Prints Provide Views of 18th-century Rome

A small exhibition of prints by Giovanni Battista Piranesi, an 18th-century Italian etcher and archaeologist, opens March 22 and continues through May 18 at the Hallie Ford Museum of Art at Willamette University.

Organized by Ann Nicgorski, professor of art history at Willamette and faculty curator at the museum, Piranesi: Views of Rome will include a range of prints drawn from regional collections, including the Jordan Schnitzer Museum of Art at the University of Oregon, Reed College, the Portland Art Museum and a private collector. The exhibition will include Piranesi's "Arch of Titus" from the collection of the Hallie Ford Museum of Art.

From 1748-74, Piranesi (1720-78) created his famous "Views of Rome," a series of prints that depicted the eternal city's majestic ruins and served for generations as the standard representations of Roman grandeur.

In conjunction with the exhibition, Marnie Stark, assistant curator of prints and drawings at the Portland Art Museum, will give a free lecture Thursday, April 3, at 7 p.m. in the Roger Hull Lecture Hall at the museum. Stark will discuss Piranesi's prints within the context of the Greco-Roman controversy in which French and German scholars dismissed Roman architecture and design as derivative and inferior to that of the Greeks.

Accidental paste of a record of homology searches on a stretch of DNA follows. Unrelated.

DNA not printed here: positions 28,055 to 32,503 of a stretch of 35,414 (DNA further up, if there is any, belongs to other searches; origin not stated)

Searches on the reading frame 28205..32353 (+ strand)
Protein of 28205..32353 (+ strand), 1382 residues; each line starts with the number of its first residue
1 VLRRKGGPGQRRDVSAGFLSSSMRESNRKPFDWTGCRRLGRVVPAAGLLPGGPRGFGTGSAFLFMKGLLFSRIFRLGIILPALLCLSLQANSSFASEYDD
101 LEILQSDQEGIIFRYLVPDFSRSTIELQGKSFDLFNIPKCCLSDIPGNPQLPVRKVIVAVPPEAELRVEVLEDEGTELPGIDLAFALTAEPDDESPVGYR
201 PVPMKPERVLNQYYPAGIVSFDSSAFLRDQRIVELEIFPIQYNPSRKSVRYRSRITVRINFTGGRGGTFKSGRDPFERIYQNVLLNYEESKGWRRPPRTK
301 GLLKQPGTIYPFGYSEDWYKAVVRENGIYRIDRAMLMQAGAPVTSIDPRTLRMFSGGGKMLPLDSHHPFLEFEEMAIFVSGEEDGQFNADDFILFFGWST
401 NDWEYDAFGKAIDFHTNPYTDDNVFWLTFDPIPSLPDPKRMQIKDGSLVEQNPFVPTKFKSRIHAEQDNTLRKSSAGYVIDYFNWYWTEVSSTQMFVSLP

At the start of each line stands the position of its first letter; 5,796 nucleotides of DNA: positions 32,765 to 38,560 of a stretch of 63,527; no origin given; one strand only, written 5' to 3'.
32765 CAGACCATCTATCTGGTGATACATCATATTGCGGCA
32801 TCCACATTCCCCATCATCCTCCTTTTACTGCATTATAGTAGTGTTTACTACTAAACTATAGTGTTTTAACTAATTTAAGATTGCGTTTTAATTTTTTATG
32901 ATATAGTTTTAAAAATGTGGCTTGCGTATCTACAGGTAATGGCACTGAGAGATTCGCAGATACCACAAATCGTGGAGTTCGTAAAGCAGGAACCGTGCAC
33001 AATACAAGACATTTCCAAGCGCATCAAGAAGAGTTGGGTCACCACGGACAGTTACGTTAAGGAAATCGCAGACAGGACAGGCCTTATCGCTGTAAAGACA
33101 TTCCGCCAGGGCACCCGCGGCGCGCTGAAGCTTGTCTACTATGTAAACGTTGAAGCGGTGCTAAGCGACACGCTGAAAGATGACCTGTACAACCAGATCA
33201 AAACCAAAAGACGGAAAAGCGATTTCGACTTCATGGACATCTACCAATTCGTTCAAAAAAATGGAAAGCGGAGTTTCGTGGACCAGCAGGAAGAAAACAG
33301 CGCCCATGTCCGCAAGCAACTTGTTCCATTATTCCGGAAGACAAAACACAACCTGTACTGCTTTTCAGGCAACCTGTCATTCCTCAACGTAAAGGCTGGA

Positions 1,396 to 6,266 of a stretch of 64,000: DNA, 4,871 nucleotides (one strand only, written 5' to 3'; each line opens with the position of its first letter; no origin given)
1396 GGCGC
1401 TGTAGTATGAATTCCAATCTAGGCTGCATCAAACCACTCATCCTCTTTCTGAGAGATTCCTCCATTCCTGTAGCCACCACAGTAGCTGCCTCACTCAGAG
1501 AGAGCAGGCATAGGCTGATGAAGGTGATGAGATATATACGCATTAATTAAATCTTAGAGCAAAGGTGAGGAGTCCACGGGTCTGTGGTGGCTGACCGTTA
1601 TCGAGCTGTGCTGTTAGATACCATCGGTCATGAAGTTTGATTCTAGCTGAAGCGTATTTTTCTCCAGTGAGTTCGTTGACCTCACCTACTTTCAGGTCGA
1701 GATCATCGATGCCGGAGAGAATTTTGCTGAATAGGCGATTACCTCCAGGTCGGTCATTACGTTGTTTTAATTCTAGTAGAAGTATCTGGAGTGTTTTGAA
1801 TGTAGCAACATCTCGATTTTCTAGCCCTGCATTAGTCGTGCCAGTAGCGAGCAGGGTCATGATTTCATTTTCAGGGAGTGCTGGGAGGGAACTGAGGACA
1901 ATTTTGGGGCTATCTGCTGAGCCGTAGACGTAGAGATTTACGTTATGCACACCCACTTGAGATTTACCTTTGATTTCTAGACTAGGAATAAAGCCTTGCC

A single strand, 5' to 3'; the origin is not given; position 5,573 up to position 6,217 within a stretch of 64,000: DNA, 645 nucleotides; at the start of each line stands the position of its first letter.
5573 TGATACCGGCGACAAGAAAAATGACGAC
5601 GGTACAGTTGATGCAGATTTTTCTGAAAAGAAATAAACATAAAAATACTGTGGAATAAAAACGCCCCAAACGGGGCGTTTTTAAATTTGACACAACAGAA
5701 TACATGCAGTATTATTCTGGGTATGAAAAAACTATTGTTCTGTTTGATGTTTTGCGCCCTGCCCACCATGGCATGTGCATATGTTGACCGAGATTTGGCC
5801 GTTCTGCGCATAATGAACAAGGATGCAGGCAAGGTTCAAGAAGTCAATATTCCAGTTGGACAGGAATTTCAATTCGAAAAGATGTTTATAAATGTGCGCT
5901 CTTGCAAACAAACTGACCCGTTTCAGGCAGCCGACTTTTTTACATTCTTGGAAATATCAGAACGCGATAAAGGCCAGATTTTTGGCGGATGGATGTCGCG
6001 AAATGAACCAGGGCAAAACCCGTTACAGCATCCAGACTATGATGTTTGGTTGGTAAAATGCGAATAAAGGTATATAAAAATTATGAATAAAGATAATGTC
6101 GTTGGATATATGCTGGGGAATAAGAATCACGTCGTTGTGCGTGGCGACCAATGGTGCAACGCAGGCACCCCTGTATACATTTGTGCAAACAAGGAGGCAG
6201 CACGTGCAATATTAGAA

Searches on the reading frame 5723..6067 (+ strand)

Piranesi: Views of Rome is supported in part by grants from the City of Salem's Transient Occupancy Tax and the Oregon Arts Commission.

The Hallie Ford Museum of Art is located at 700 State St. (corner of State and Cottage streets) in downtown Salem near the campus of Willamette University. Hours are Tuesday through Saturday from 10 a.m. to 5 p.m. and Sunday from 1 to 5 p.m. The galleries are closed Monday. Admission is $3 for adults and $2 for seniors and students. Children younger than 12 are admitted free, and Tuesday is an admission-free day. For more information, call (503) 370-6855 or visit